2.1 Site location
The site is located off Tennison Road, South Norwood, London SE25. The
Ordnance Survey grid reference for the approximate centre of the site is
533715,167712 and the site location is presented in Figure 1.
2.2 Site layout
The site is roughly rectangular in shape, approximately 200m long by 50m wide
running northeast – southwest, and occupies an area of approximately 1ha. The
site is bounded by Tennison Road to the northeast, and by open land formerly
occupied by railway lines to the southwest of the site. The site is bounded to the
west by ‘Heaver’s Meadow’, a public open space, and to the east by railway lines
servicing rail maintenance depots to the southwest. The site falls approximately
1.6m to the southwest across its length from the high point in the northeast.
At the time of the investigation the site was occupied by the following businesses:
•
Champion Scaffolding,
•
Stop Scaffolding Services,
•
Woodside Containers Skip Hire,
•
O’Rourke Construction,
The site had been subdivided with corrugated iron sheeting and fencing to provide
individual compounds for each business. A plan showing the site layout at the time
of investigation is presented as Figure 2.
At the time of the investigation it was not possible to access the Stop Scaffolding
Services Compound, although the compound was observed to contain a large
number of scaffolding racks containing scaffolding poles and equipment. The
Champion Scaffolding compound was occupied by a series of corrugated iron
construction sheds and scaffolding racks of varying sizes. The central south-
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western area of the site was unoccupied and comprised concrete hard-standing. In
the southwest corner of the site, the Woodside Containers Skip Hire compound was
occupied by skips containing a large variety of household, garden, and construction
waste. The O’Rourke compound contained a stockpile of tarmac and was being
used as a depot for road works machinery and equipment.
Fly-tipped material was encountered across the site in various locations comprising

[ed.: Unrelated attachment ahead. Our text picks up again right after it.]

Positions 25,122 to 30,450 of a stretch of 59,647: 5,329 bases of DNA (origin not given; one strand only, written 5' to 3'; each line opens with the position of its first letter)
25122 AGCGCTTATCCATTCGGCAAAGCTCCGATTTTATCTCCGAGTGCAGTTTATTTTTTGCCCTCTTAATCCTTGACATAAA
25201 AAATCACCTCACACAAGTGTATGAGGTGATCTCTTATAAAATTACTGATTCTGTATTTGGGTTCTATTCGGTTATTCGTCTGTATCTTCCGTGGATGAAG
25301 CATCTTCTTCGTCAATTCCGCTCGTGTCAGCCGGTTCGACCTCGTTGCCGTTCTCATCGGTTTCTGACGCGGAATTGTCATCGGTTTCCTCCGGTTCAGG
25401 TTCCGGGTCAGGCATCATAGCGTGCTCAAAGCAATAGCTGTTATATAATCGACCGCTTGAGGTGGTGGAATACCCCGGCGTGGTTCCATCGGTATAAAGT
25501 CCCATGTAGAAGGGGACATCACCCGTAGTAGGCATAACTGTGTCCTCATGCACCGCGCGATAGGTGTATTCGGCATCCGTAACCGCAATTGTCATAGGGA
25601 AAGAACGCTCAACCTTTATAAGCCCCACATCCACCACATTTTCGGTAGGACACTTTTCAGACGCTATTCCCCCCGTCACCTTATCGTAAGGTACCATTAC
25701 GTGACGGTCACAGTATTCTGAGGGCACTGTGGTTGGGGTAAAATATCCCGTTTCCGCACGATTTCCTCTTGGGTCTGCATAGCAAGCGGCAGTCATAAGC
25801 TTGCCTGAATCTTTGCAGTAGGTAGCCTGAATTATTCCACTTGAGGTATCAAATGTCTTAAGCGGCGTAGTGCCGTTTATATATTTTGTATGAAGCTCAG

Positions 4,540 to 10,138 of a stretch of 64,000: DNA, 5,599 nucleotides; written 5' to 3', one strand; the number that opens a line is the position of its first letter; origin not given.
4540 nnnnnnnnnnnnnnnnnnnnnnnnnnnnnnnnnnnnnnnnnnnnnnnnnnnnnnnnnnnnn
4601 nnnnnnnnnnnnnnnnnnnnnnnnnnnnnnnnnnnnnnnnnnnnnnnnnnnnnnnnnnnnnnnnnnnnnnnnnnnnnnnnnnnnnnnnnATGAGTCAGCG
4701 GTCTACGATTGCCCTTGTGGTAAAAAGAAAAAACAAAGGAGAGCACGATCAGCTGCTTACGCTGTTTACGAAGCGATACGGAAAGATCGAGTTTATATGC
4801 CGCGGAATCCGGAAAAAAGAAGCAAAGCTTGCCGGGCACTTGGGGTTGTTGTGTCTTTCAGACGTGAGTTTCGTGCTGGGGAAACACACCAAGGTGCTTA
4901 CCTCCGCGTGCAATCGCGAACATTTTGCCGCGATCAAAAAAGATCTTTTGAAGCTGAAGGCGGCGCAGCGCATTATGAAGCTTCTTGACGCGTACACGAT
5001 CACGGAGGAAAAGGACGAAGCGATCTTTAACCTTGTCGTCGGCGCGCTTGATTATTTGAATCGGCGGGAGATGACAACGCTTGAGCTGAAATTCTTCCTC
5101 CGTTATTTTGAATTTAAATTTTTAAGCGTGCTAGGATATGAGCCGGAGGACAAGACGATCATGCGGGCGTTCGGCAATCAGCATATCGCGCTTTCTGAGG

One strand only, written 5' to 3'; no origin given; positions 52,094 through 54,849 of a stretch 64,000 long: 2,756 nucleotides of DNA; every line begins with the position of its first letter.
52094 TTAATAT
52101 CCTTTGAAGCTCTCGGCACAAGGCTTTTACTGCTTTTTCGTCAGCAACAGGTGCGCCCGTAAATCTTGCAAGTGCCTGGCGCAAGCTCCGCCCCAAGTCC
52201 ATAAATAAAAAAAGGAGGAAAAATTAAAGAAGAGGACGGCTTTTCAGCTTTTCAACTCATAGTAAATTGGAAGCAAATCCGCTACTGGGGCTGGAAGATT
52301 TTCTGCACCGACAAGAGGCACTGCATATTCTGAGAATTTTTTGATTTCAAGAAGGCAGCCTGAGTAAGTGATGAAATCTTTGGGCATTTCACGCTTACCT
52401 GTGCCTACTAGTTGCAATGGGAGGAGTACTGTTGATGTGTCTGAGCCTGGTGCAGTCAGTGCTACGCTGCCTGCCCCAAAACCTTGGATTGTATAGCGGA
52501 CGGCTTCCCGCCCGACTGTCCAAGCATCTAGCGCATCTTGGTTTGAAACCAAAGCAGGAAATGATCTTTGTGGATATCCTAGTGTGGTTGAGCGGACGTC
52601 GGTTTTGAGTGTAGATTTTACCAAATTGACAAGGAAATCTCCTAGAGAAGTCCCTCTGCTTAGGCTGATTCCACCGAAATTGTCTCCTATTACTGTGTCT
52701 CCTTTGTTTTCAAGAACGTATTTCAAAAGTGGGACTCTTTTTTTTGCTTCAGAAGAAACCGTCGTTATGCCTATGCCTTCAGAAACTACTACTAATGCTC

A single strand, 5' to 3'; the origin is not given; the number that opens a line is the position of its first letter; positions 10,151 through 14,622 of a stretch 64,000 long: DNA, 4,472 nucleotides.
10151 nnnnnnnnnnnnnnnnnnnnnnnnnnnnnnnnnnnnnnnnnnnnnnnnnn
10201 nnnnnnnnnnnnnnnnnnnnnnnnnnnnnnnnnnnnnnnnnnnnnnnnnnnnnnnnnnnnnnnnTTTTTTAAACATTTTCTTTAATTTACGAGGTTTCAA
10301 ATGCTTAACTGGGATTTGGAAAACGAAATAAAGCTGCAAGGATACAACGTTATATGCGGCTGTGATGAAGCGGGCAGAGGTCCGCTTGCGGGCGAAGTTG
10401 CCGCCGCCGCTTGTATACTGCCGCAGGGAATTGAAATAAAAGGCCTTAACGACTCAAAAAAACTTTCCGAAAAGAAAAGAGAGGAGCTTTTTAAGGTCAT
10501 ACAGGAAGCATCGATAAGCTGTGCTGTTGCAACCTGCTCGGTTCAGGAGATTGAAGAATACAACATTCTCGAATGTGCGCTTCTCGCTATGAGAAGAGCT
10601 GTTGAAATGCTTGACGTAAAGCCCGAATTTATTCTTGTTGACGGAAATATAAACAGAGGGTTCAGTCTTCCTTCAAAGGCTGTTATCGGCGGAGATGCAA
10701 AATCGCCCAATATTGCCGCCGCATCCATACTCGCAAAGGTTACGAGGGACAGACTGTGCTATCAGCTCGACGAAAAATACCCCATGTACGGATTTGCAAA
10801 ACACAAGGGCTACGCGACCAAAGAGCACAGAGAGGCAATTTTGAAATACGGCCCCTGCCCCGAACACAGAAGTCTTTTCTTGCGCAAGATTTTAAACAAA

variously white goods, gas bottles, mattresses, car tyres and wheels, roofing
panels, and various household and light industrial waste materials. A number of
wrecked and burned cars were observed towards the eastern side of the Champion
Scaffolding compound.
Photographs of the site at the time of investigation are presented in Appendix A.
2.3 Proposed development
The proposed mixed-use development is to comprise eighty flats and ten Houses,
five commercial units and six live/work units spread across the site within two ‘U’
shaped blocks and courtyard of houses with private gardens. Parking areas, roads
and soft landscaping form the remaining parts of the development scheme.
The proposed development layout is included as Figure 3 to the report.
2.4 Site history
The historical usage of the site has been traced from old Ordnance Survey maps
dating from 1872. Selected extracts from the historical maps are contained in
Appendix B and the site’s historical development is summarised below:

The site is shown to be undeveloped in the map dating 1872 – 1874 with the
London, Brighton, and South Coast Railway (LBSCR) running immediately
to the east.

The site remains undeveloped and Tennison Road is shown to have been
constructed crossing over the LBSCR to the immediate northwest of the site
in the map dated 1896. The LBSCR is shown to have been significantly
expanded with five additional lines to the immediate east of the site. A
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expanded with five additional lines to the immediate east of the site. A
shunting yard is shown to have been constructed approximately 300m to the
southwest of the site. ‘Norbury Brook’ is shown approximately 200m to the
southwest of the site.
•
The site and its immediate surroundings are shown to remain largely
unchanged until 1914. The map dated 1914 indicates three railway lines to
have been constructed running from the southwest of the site and
terminating in the north-eastern area of the site. The site is labelled as
being a ‘coal depot’ at this time.
•
A row of terraced houses is shown to have been constructed to the
immediate northwest of the site in the map dated 1938. The site itself is
shown to be unchanged as a coal depot with three railway lines terminating
at its north-eastern end.
•
The map dated 1949 shows the site to remain largely unchanged. Further
terraced houses are shown to have been constructed along Tennison Road,
and the number of railway lines to the southwest of the site is shown to have
greatly increased. A ‘Cleaning Shed’ and a ‘Repair Shed’ are shown to
have been constructed to the southwest of the site, both of which relate to
train servicing. An isolated structure is shown to the immediate northeast of
the site.
•
The map dated 1968 shows a number of buildings to have been constructed
on site adjacent to one of the railway lines, the site is still labelled as being a
‘coal depot’ and an additional building has been constructed to the
immediate northwest of the site.
•
The map dated 1983 – 1993 shows one of the railway lines to have been
removed from the site. An excavation is shown to the southwest of the site,
in the area of ‘Norbury Brook’, extending north-east to the south-western
border of the site and is labelled as a ‘flood relief zone’.
•
The map dated 1999 shows the site to have been sub-divided into its